Releasing Difficult Emotions

When was the last time you experienced grief, anxiety, guilt, or anger?  What did you do in those moments?  Did you try to bury your feelings, numb them, or act out in a manner that you later regretted?  Did the emotions go away or did they intensify?

Emotions are not the cause of your suffering.  Your thoughts behind the emotions are what cause the uncomfortable and often painful feelings.  Your emotions are the result of your beliefs about those thoughts.  What if you could release difficult emotions simply by bringing awareness to them and by having acceptance of them?

One method that I find particularly helpful when struggling with difficult emotions is called The Sedona Method.  It's a powerful and quick process of questioning that leads to freedom from distressing thoughts and feelings.  The Sedona Method requires becoming aware of the feelings, identifying and accepting the feelings, relaxing into the feelings, then finally releasing the feelings.   

Although there are several variations of this technique, this is how I use it.  First, get into a comfortable position - preferably in a quiet place where you can close your eyes and be uninterrupted for a few minutes.  Take a few deep belly breaths to center yourself.  Now, think of a situation that you are currently struggling with.  What emotions are surfacing?  Let yourself fully feel the emotions that arise.  As uncomfortable and as unnatural as this may seem, know that it will only last a few minutes.  Then, ask yourself the following questions.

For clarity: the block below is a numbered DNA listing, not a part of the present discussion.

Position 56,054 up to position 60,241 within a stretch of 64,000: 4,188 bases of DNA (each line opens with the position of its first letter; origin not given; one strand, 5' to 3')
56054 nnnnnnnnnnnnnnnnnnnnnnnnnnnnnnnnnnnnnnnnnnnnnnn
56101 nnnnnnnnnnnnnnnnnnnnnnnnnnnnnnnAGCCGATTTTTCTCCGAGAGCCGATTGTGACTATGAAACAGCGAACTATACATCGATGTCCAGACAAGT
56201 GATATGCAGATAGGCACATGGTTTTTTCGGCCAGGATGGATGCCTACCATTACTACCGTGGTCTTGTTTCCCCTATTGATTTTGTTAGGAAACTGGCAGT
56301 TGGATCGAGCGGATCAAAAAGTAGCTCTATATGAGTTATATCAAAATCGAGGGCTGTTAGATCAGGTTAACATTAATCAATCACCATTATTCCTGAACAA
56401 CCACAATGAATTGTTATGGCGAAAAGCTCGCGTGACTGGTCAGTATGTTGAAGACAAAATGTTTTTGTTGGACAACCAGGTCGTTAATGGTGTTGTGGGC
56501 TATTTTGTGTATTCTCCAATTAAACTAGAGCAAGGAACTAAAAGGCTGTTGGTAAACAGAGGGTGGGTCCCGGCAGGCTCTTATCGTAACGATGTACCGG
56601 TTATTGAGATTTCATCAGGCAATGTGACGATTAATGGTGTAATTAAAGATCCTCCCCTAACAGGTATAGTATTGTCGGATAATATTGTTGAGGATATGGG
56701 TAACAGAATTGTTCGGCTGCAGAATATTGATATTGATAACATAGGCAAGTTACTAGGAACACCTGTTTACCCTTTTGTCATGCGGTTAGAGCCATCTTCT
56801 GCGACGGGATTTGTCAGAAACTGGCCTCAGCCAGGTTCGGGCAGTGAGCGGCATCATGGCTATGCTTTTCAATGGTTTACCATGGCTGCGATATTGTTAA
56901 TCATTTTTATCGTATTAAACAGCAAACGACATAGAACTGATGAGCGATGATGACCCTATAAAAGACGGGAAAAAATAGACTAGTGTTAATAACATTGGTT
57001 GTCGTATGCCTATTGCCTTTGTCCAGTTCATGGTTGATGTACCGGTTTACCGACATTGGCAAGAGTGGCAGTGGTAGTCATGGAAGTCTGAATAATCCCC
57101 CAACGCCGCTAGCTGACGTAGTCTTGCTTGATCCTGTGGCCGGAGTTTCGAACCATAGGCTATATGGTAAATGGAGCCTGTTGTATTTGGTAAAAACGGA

1.  Can I let this go?

This is powerful because it reminds you that holding onto a feeling is a choice you are making.  An example that is often given is to think of your emotions like a pencil you are grasping in your hand. 

After a while, the pencil you are holding onto creates tension and discomfort in your hand.  Certain emotions that we hold onto also create tension and discomfort. 

Now, hold out your hand flat and let the pencil roll around.  You notice that the pencil is not attached to your hand and that you could easily let go of it if you wanted to.  Think of the pencil as an unpleasant emotion and turn your hand over, letting the pencil drop.  Notice the feeling of freedom in letting it go. 

2.  Will I let it go?

You, and you alone, have control of holding onto or releasing negative emotions.  You may have heard the saying, "What you resist persists."  Resisting or suppressing emotions causes further rumination, magnifying unwanted feelings. 

Emotions, by themselves, are basically neutral and transient.  Negative emotions are usually caused by thoughts that have certain expectations or desires attached to them.  When you let go of the want, the expectation, the fear, the stress, the anxiety, and just let whatever you're feeling be okay…the turbulent emotions naturally dissipate.  There's no longer energy attached to the emotions once you stop resisting them. 

3. When Will I Let Go?

Now that you've walked through the process and answered the hardest questions, the final question involves timing of the release.  If the answer isn't "yes" or "now," let that be okay.  The idea of "letting go" has already been planted in your subconscious mind, which houses 95-99% of your resources that can act on this command.  Repeat the exercise at a later time when you are able to release the emotions.

While it may seem counter-intuitive to welcome negative emotions, it actually increases your resiliency.  By allowing yourself to experience the full spectrum of emotions, you are better able to handle life's many challenges and transitions.  The beauty in life is that nothing is permanent, including your emotions.  Realizing that your thoughts and feelings are fleeting and that suffering is optional creates space to focus on thoughts and feelings that can better serve you and enhance your life. 

 

Kathy Dale

Conscious Penning, San Diego, CA, USA